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Drug Deliv Transl Res. 2011 Feb 1;1(1):91-101. doi: 10.1007/s13346-010-0011-1.

Hydrogels to modulate lentivirus delivery in vivo from microporous tissue engineering scaffolds.

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  • 1Department of Chemical and Biological Engineering, Northwestern University, 2145 Sheridan Road, Tech E136, Evanston, IL 60208, USA.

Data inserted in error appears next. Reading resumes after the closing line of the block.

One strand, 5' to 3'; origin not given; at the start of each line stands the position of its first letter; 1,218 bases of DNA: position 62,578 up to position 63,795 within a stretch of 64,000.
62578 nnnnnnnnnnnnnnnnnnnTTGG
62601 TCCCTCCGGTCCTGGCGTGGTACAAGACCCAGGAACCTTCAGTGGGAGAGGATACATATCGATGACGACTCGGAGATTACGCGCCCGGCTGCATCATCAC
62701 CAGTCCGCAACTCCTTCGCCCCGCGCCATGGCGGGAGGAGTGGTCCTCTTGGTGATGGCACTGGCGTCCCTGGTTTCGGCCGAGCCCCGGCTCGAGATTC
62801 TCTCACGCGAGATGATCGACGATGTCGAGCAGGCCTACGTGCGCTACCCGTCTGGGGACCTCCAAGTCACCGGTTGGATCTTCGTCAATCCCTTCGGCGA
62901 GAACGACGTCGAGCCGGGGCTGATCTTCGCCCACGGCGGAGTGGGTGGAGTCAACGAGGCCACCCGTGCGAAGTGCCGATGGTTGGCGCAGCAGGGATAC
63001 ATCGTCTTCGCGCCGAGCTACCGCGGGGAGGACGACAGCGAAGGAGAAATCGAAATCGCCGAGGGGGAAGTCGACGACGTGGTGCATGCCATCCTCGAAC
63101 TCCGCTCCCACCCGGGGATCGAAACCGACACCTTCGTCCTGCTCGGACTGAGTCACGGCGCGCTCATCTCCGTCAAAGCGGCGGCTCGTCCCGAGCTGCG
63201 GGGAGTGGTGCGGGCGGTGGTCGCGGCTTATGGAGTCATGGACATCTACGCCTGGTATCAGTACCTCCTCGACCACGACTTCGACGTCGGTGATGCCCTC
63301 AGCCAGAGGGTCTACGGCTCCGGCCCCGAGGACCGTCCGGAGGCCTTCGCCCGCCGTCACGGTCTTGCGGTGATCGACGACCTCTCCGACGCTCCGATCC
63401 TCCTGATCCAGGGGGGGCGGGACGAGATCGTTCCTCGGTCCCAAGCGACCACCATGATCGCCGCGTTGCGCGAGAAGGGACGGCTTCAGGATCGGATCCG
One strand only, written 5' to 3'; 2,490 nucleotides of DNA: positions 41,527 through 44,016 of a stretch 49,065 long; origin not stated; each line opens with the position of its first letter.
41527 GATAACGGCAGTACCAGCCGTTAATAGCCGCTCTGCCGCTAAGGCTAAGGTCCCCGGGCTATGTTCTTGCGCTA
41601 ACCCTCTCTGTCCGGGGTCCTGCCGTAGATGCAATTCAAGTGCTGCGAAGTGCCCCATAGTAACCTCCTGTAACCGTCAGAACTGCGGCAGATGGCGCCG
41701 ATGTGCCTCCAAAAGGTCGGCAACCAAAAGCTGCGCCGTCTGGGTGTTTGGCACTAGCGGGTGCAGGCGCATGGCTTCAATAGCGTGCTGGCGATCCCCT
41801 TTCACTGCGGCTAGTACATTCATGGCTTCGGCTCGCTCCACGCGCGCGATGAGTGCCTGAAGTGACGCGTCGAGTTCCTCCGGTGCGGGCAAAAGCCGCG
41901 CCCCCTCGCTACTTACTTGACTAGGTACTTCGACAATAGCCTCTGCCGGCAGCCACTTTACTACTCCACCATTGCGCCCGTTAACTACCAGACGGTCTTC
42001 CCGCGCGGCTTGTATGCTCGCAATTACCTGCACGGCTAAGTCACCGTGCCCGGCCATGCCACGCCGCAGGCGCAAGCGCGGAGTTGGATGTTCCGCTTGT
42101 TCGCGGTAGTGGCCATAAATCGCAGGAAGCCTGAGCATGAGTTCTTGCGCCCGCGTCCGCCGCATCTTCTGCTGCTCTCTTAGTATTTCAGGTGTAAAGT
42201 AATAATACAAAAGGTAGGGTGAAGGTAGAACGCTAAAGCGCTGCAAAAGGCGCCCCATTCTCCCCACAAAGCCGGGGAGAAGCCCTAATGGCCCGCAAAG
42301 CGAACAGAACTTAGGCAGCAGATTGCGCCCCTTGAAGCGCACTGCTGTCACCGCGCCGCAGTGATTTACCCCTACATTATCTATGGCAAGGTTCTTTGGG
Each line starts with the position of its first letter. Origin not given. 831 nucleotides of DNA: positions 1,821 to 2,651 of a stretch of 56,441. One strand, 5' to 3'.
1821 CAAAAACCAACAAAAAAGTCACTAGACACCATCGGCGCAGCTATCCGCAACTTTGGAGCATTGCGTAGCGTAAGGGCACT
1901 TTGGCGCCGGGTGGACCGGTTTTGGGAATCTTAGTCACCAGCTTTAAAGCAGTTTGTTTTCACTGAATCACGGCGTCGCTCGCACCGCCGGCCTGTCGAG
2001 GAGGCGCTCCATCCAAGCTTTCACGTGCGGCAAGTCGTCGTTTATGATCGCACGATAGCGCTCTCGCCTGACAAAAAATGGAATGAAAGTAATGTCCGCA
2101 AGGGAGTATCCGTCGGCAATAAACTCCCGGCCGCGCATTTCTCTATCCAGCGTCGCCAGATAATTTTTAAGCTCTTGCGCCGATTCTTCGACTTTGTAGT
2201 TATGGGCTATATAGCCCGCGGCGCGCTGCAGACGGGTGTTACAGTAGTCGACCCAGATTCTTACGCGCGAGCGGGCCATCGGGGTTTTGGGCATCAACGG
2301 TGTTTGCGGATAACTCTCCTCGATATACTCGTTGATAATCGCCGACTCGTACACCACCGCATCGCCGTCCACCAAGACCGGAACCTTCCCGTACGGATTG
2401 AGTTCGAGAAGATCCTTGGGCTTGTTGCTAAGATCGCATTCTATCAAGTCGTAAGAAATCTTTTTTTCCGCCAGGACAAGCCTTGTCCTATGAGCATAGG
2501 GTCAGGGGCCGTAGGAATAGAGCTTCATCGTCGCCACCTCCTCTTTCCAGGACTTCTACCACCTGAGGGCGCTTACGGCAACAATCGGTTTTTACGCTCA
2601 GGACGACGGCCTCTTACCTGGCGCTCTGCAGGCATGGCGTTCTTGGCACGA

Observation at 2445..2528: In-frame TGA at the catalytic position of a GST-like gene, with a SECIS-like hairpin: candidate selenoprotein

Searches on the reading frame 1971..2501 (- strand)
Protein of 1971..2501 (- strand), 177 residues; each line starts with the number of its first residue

Numerous strategies to induce tissue regeneration employ scaffolds to create space and present biological cues that promote development. In this report, microporous scaffolds that provide structural support were filled with hydrogels to regulate cell adhesion and migration and were investigated as delivery vehicles for gene therapy vectors in vivo. Porous scaffolds were filled with either lentivirus-entrapped collagen or fibrin hydrogels, both of which support cell adhesion yet have varied rates for degradation and cell infiltration. Empty scaffolds and alginate hydrogels were employed as controls, with the latter not supporting cell infiltration. Hydrogel-filled scaffolds retained the lentivirus more effectively than empty scaffolds, and transgene expression was observed for all scaffold conditions. Empty and fibrin-filled scaffolds had maximal transgene expression in vivo, followed by collagen and alginate, with similar levels. Transduced macrophages and dendritic cells were initially present at the scaffold boundary and adjacent tissue and within the scaffold at later time points for all but the alginate condition. At days 3 and 7, expression was also imaged throughout the spleen and thymus, which may result from cell migration from the implant. These studies demonstrate that hydrogels can modulate gene delivery from scaffolds used in cell transplantation and regenerative medicine.

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